For the benefit of all involved in the 2016 presidential election process, Republican nominee Donald Trump should release his tax returns.
The mystery of Trump’s tax returns has intrigued politicians and voters since the primaries.
In May, Trump told The Associated Press that he would not release his tax returns because “there's nothing to learn from them." One day later, he tweeted a message stating that he would release the tax reports after a routine audit was complete.
After securing the Republican nomination for president, Trump has said that he will not release his tax returns. Paul Manafort, the nominee’s chief strategist, told The Huffington Post that he does not believe Trump ever will release the documents.
Manafort said that the information simply is too complicated for the American public to handle. “His tax returns are incredibly complicated,” he said. “I wouldn't understand them, so how are the American people going to?”
Perhaps Manafort has a point. The entire American population may not have the proper accounting and financial background to interpret these highly questioned documents.
Someone with the right knowledge, however, could easily read and interpret the information for the American people.
Republican Senator Sean Duffy stated, quite simply, in an interview with CNN’s Wolf Blitzer, “We deserve all the information about these candidates that we can get our hands on to make an educated vote in November."
Duffy, who originally supported Marco Rubio in the primaries and now backs Trump, believes that Donald Trump should release his tax returns out of fairness to the American people.
Traditionally, presidential nominees have complied with the American public’s requests regarding this issue. In 2012, Mitt Romney released tax returns that revealed embarrassing information about his habits of evading certain taxation.
Though the reports were controversial, Romney followed a tradition of honesty and transparency, a tradition to which Trump does not seem to adhere.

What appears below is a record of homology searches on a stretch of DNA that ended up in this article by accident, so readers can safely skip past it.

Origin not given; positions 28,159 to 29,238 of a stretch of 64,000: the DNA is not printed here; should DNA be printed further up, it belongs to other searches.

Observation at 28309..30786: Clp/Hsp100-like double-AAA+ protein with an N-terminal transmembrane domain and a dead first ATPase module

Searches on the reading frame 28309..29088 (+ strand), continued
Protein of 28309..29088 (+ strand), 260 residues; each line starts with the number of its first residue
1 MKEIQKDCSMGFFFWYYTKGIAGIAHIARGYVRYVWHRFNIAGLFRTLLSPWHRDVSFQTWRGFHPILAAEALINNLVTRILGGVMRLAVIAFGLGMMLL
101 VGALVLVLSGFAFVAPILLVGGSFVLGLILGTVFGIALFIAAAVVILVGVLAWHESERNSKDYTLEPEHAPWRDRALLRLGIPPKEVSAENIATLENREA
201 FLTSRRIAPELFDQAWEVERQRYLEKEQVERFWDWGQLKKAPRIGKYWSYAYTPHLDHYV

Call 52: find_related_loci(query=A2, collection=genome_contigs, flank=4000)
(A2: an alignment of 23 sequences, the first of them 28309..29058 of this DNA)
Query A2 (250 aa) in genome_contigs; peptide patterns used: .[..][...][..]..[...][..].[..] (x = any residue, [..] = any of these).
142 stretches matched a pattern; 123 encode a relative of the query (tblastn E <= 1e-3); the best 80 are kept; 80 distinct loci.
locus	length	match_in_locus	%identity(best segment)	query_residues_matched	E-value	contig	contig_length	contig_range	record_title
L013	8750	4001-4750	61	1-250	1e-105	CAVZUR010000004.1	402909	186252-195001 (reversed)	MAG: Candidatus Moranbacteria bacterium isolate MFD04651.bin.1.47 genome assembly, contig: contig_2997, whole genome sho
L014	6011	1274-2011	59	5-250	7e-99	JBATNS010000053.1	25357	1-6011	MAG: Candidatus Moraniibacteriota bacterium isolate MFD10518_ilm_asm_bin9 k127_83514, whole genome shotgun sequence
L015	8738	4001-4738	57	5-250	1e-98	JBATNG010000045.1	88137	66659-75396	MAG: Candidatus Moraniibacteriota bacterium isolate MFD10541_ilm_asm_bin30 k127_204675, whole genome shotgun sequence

Douglas Brinkley, a history professor at Rice University, claims: “In American history, we’ve never had a major presidential candidate who fabricated facts with the regularity of Donald Trump.”
Government and Sociology professor Theda Skocpol of Harvard agrees, saying, “Trump lies constantly and shamelessly. I do think he is in new territory.”
These professors are not alone in their belief that Trump is dishonest, and holding out on releasing his tax returns gives the American people reason to believe that he could be hiding something.
In order to earn back the trust of potential voters, Trump should release his tax returns.
Clinton supporters’ desire to see these documents is for a rather obvious reason: they want to find a loophole, cut-corner, or financial catastrophe that could ruin Trump’s chances at the presidency.
It is possible, however, that releasing tax returns would be a favorable option for Trump supporters, as well.
Choosing to follow a tradition of honesty could benefit the GOP nominee. If nothing is found, the example of transparency could even win back some of the support that Trump has lost in the past few weeks.
As Senator Duffy said, openness is the best policy.
Candidates should choose to release important information before media and others have the opportunity to expose the information for them.